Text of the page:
And end up with this:
It only takes 3 bottles and you're this guy
I previously wrote about this same topic here and here, and those posts got a lot of traction, so I thought I'd write an update on what I've figured out since.
-how to carry sufficient liquid for a long ride or endurance race, as well as your flat kit and food, all without spoiling your aerodynamics.
- a between-the-aerobars front bottle (bottle 1), seat-tube mounted bottle (bottle 2), behind the saddle rear bottle (carrying flat kit), and an aero bento box behind the stem (nutrition).
You really only need two bottles-worth of liquid for any race distance. With aid stations about every hour on the bike it's easy to simply refuel as you go. I saw a lot of individuals at my recent half-ironman sporting 3 to 4 bottles on the bike (1 up front, 1 on the frame, and 2 in back in a "bottle-launcher" ie a side-by-side rear seatpost mounted carrier). If you're racing on your own liquid nutrition (like Infinit) and want to carry it with you, then this works, but it otherwise seems over the top since you can easily swap bottles out.
In choosing the up-front bottle, I went with a between the aerobars bottle rather than one of the aero solutions. I did get a Torhans AeroZ , which, after just a few dates, I'm very impressed by. It seemed to me the best engineered of the products available in its category, but I hadn't used it often enough in training to decide to race with this season. TriRig does a nice review of this product category. The plus side of products with a straw is that you need only duck your head down to sip from them, you don't have to ride along and pull your bottle out to sip. The downside would be managing to refill it quickly (and without substantial spillage) at each aid station, and also not being able to see how much liquid you've taken in or is left.
To keep things simple for training, so I can easily start with my bike bottle, and racing, so I can easily swap out at aid stations, I use a zip tied cage between my aerobar mounts. Works great.
For my second bottle, I'm currently simply using a downtube bottle. Purists will contend that the thick, round bottle ruins the aero seattube and wheelcover benefit, and maybe so, but it's convenient and I'm not riding at speeds faster than 25mph for races anyway. The next step would be to swap out my behind the saddle flat kit (below section) for holding a bottle of liquid. I've seen many pros recommend the Xlab Gorilla cage as strong and tight enough for the task. But it's also $50. For now I've been happy with a seat tube mounted bottle.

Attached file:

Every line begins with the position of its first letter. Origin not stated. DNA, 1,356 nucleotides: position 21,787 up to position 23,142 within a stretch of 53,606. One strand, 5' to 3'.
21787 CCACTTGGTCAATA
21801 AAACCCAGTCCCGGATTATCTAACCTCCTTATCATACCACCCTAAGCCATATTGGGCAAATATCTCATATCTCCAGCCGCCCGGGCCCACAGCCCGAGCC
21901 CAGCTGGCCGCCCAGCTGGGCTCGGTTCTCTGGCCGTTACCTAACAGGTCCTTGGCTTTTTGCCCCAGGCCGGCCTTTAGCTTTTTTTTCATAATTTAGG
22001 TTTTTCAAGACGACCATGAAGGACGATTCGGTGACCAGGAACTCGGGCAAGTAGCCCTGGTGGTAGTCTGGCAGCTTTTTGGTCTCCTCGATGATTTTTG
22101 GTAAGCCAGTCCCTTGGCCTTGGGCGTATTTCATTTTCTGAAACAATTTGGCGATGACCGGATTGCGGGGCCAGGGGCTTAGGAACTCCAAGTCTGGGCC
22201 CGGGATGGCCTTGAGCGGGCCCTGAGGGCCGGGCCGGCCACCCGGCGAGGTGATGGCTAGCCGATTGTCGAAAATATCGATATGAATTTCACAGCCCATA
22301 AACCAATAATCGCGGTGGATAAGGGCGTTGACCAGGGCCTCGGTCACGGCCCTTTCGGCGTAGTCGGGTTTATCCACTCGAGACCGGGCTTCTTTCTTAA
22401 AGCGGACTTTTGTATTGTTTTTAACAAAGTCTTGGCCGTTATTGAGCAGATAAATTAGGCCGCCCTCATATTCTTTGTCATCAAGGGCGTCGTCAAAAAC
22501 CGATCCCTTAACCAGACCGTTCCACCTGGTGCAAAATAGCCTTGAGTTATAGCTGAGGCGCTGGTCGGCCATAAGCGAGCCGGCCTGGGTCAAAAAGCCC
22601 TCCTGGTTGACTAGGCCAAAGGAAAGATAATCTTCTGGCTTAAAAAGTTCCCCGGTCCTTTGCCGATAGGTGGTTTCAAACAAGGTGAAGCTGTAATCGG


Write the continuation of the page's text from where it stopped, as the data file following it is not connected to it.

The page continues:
For my flat kit, I've worked out keeping my spare tube, tire levers, and Topeak Minidual pump in a Specialized bottle carrier (with the top open), held together using electrical tape. It works great, and is fast at hand in case I do flat. Having your flat kit encased in tape wrapped up beneath your saddle, if it takes you 5 minutes to get it out, could be a little counter-productive. It's easy to simply zip-tie the bottle cage to rear saddle rails. It fits snuggly there and keeps things tucked fairly nicely out of the wind.
Another option would be to carry the second bottle for liquid behind the saddle where my flat kit is, and use an aero option, say from Torhans with the VR Tool Carrier version (Specialized has their own product), to carry a pared down flat kit with a CO2 minipump, tire lever, and spare tube. AeroGeeks did a nice write up on this option.
The easy choice for nutrition is to use an aero-bento mounted behind the stem. I like my DarkSpeedWorks Speedpack (aero bento box). It easily fits the gels and powerbars I use for my nutrition on long course bike legs. It's shaped to keep its form despite being stuffed with GU, and adds a nice trailing edge to the otherwise round stem.
So there you have it, a fairly streamlined, utilitarian option for carrying your liquid, food, and flat kit in training and racing. With the aerobar mounted bottle, behind the saddle flat kit, and aero bento box, just about all of my nutrition and gear is tucked away from the wind. My seat tube mounted bottle disrupts airflow over the back half of the bike, but it is dirty air and it's a price I'm willing to pay for convenience. I'd otherwise recommend looking at aero seat tube mounted options for a flat kit, and carrying your second bottle in tight bottle cage behind the saddle.